Initially the game was supposed to be a real conversation, possibly even multiple spanning a few days. The idea was that it would be triggered by a serendipitous meeting of the two characters. However during development it eventually morphed into a single facebook-conversation (for pragmatic reasons) with the all too common “happy birthday!” post as the starting point. Posts like that are well-meant wishes and they are an excellent opportunity to get in touch with someone you rarely speak with, yet they almost never go deeper than a wish followed by a thank you.
My Facebook wall today
So I had my start, my medium and my content.
I knew however that I wanted to make this conversation difficult. Talking to someone who has personal issues and is not very good at sharing is a bit like walking a tightrope. For me it’s finding the right mix of listening and providing some perspective when helpful. When I want to share, things take time and it’s sometimes better just to listen and not to provide lots of insightful advice.
There’s a lot of other things that can go wrong and that only make the other party feel worse. Some things I’ve encountered and others I’ve (unfortunately) practiced in the past. An obvious mistake is to not take someone’s personal experiences seriously enough. Or to outdo them by telling them how you’ve had it even worse in the past. Or by bringing in empty platitudes.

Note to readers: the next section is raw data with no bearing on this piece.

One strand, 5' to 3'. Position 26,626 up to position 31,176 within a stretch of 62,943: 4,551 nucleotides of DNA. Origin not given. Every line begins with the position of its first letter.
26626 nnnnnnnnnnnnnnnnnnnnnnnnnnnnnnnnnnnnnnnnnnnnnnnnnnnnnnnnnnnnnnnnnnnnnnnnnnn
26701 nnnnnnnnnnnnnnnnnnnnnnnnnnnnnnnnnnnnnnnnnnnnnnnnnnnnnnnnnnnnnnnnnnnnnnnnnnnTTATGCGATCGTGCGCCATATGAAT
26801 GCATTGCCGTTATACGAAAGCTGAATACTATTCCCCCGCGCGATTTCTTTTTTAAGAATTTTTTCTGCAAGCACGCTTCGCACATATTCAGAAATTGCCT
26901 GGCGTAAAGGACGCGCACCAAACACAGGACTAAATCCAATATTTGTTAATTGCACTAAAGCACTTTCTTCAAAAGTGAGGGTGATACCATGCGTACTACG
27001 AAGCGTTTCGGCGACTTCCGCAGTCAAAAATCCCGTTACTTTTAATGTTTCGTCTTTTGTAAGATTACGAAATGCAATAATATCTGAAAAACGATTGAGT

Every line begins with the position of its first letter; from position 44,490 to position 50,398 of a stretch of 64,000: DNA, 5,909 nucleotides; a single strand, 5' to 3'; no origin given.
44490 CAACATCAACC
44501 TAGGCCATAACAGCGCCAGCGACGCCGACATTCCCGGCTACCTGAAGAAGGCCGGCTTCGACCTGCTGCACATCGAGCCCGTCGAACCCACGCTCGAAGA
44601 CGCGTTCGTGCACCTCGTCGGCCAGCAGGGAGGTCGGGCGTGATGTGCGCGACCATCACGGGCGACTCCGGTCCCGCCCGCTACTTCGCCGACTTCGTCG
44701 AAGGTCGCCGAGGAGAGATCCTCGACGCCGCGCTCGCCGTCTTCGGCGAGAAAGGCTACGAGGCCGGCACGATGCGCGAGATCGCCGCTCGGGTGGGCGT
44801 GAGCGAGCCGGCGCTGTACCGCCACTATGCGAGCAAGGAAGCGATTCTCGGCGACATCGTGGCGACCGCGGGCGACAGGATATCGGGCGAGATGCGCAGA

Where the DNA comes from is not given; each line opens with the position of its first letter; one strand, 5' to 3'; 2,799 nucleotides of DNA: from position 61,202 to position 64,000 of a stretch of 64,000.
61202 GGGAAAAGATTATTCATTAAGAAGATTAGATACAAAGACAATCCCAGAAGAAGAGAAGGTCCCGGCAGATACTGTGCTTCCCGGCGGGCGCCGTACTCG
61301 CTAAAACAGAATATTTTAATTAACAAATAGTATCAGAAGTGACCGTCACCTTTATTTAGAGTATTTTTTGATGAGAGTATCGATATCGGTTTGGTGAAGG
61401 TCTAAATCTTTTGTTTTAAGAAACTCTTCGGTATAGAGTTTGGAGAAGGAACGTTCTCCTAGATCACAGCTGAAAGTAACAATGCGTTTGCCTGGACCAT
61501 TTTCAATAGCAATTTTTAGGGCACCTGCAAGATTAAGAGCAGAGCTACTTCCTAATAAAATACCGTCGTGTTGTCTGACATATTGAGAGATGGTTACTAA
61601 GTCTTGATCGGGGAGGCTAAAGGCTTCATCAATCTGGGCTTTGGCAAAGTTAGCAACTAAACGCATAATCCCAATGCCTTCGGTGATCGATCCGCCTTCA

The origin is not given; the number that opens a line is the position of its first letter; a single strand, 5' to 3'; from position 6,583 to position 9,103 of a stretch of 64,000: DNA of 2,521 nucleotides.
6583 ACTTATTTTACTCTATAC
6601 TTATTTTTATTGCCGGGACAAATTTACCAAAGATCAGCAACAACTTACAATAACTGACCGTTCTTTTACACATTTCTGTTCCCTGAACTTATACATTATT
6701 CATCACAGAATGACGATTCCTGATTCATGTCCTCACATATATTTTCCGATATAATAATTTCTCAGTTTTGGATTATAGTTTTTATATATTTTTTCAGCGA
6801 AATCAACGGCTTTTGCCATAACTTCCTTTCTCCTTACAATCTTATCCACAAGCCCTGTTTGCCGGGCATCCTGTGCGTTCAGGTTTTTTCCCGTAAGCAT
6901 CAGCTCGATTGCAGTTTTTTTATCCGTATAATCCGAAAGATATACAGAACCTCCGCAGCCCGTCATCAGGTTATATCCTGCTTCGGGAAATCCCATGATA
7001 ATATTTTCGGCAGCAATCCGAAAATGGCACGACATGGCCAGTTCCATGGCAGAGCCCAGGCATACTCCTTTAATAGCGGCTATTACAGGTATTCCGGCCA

Because this decision between talking and listening is very important I decided that the the conversation always progress automatically, if you don’t decide on a line. This can be good in some cases, as your conversation partner keeps sharing, and can be bad in others when he’s left hanging.
So, then I went to work.
I started looking at Dialoguer and then adjusted it to build the conversation behavior I wanted. This meant mainly adding the wait times, the conversation history and adjusting the looks accordingly. This went pretty well. I was making good progress and feeling pretty good about this thing. The early sort of euphoric phase of a project, I guess.
A Brief Motivational High
However when the system was in place to build the conversaion I needed to start writing. And that’s when I pretty quickly hit a wall.